ARCHIVED  January 1, 1997

High tech maintains stability for 1997

Although numerous stock-market analysts say the high-tech industry has peeked and investors should be wary, the high-tech industry in Colorado appears to be not only stable but also strong and growing stronger.

“High tech is a growth industry in the state,´ said Tucker Hart Adams, chief economist with Colorado National Bank in Denver. “The economy requires an educated, well-trained work force, and CSU, CU and the University of Northern Colorado provide a stable base with ongoing research, which pulls money into the area.”

Colorado State University in Fort Collins, the University of Northern Colorado in Greeley and the University of Colorado in Boulder all bring in large amounts of federal and private-sector research dollars.

University research in science, biotechnology and high-tech areas often overlaps, providing an added boost to the economy.

Most of the high-tech industry depends on sales outside the state, so the high-tech industry in Colorado is linked to sales and economic conditions worldwide. For example, Advanced Energy Industries Inc. of Fort Collins, which manufactures energy-conversion devices for the semiconductor industry, responded to a worldwide slowdown in that industry by laying off 44 workers in September.

Similarly, Comlinear Corp., a Fort Collins-based subsidiary of National Semiconductor Corp., laid off 16 workers in October.

However, Nancy McCallin, chief economist for the Colorado Legislative Council, predicts that advanced technology and financial services will continue to grow, and make up for some of the slack in the construction industry and other areas.

The Legislative Council issued a report in September with economic summaries of all the counties in Northern Colorado.

Larimer County, the seventh-largest county in the state by population, showed strong growth during the 1990s. Employment growth in the county increased by 5 percent.

Larimer County ranks sixth in the state in the number of advanced-technology firms. Altogether, the industry employs 12 percent of the county’s work force, according to the council’s report.

The bulk of the advanced-technology employment is in the manufacture of computer and office equipment, which is not a surprise given Hewlett-Packard’s 6,500 employees in Fort Collins, Greeley and Loveland.

In Fort Collins, the company experienced a 10 percent job growth in 1996. Hewlett-Packard in Loveland expanded its work force by 50 percent after acquiring Colorado Memory Systems in 1994 and has grown by 4 percent since then.

Both the Fort Collins and the Loveland plants expect their growth to be slower this year. Jim Willard, public-relations manager at Hewlett-Packard in Loveland, said that “1996 was a good year but not a great year in terms of revenue dollars. We are expecting a 5 or 6 percent growth in sales worldwide.” Willard said the Loveland plant would probably hire about 50 to 100 employees in the next year, typical for the plant.

The Loveland site has six buildings with more than 1 million square feet of space. The plant is tied to the electronics industry because they sell testers for circuit boards to a variety of companies, including competitors. They also do research and development.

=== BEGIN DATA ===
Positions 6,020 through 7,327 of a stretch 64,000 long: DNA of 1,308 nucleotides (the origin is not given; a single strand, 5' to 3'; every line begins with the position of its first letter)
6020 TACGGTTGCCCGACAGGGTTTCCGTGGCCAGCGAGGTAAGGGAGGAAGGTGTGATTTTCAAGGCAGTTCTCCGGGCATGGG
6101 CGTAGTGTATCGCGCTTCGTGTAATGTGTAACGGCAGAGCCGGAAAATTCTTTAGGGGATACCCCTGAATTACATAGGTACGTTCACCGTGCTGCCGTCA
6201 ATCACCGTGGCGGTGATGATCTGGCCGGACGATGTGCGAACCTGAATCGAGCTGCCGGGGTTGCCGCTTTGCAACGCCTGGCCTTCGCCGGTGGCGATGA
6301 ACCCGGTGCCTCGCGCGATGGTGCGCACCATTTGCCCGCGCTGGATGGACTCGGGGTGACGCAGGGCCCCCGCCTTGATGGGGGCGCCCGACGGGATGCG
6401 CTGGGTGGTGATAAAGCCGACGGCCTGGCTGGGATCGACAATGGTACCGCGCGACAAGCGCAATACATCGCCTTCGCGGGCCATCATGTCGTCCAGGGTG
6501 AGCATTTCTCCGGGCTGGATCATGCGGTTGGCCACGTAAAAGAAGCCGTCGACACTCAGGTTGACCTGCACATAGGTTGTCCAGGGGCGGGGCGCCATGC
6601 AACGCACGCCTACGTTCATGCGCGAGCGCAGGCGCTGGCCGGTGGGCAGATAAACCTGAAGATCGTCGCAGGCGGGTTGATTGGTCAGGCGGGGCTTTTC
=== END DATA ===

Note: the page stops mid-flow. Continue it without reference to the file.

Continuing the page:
Hewlett-Packard in Fort Collins is constructing a new building to replace temporary buildings on the site.

“We have 87,000 square feet of space in the modular buildings, and the new building will have 180,000 square feet of space,´ said Will Arduino, public-relations manager at Hewlett-Packard in Fort Collins. “So we have some buffer space, but we are very conservative about buildings.”

The Fort Collins facility is a research-and-development and marketing plant, with some circuit-board assembly.

“Overall growth will be slower than last year,” Arduino said, adding that he did not know how many employees would be hired in 1997.

The Eastman Kodak Co. in Windsor employs about 2,400 people and makes a variety of products for Kodak, including motion-picture film, X-ray film, color print paper and aluminum plates for printing presses. The plant also packages the new Advantix camera, a product that should push up the company’s sales.

“We are still in a growth mode with high tech,´ said John Olienyk, a professor of business at CSU. “I still see a lot of untapped markets. It is still a strong industry. There will be declines in sales from time to time, but the long-term trend is up. Businesses are upgrading systems because they can find systems that will do more for them.”

Although numerous stock-market analysts say the high-tech industry has peeked and investors should be wary, the high-tech industry in Colorado appears to be not only stable but also strong and growing stronger.

“High tech is a growth industry in the state,´ said Tucker Hart Adams, chief economist with Colorado National Bank in Denver. “The economy requires an educated, well-trained work force, and CSU, CU and the University of Northern Colorado provide a stable base with ongoing research, which pulls money into the area.”

Colorado State University in Fort Collins, the University of Northern Colorado in Greeley and the University of Colorado in…

Christopher Wood
Christopher Wood is editor and publisher of BizWest, a regional business journal covering Boulder, Broomfield, Larimer and Weld counties. Wood co-founded the Northern Colorado Business Report in 1995 and served as publisher of the Boulder County Business Report until the two publications were merged to form BizWest in 2014. From 1990 to 1995, Wood served as reporter and managing editor of the Denver Business Journal. He is a Marine Corps veteran and a graduate of the University of Colorado Boulder. He has won numerous awards from the Colorado Press Association, Society of Professional Journalists and the Alliance of Area Business Publishers.
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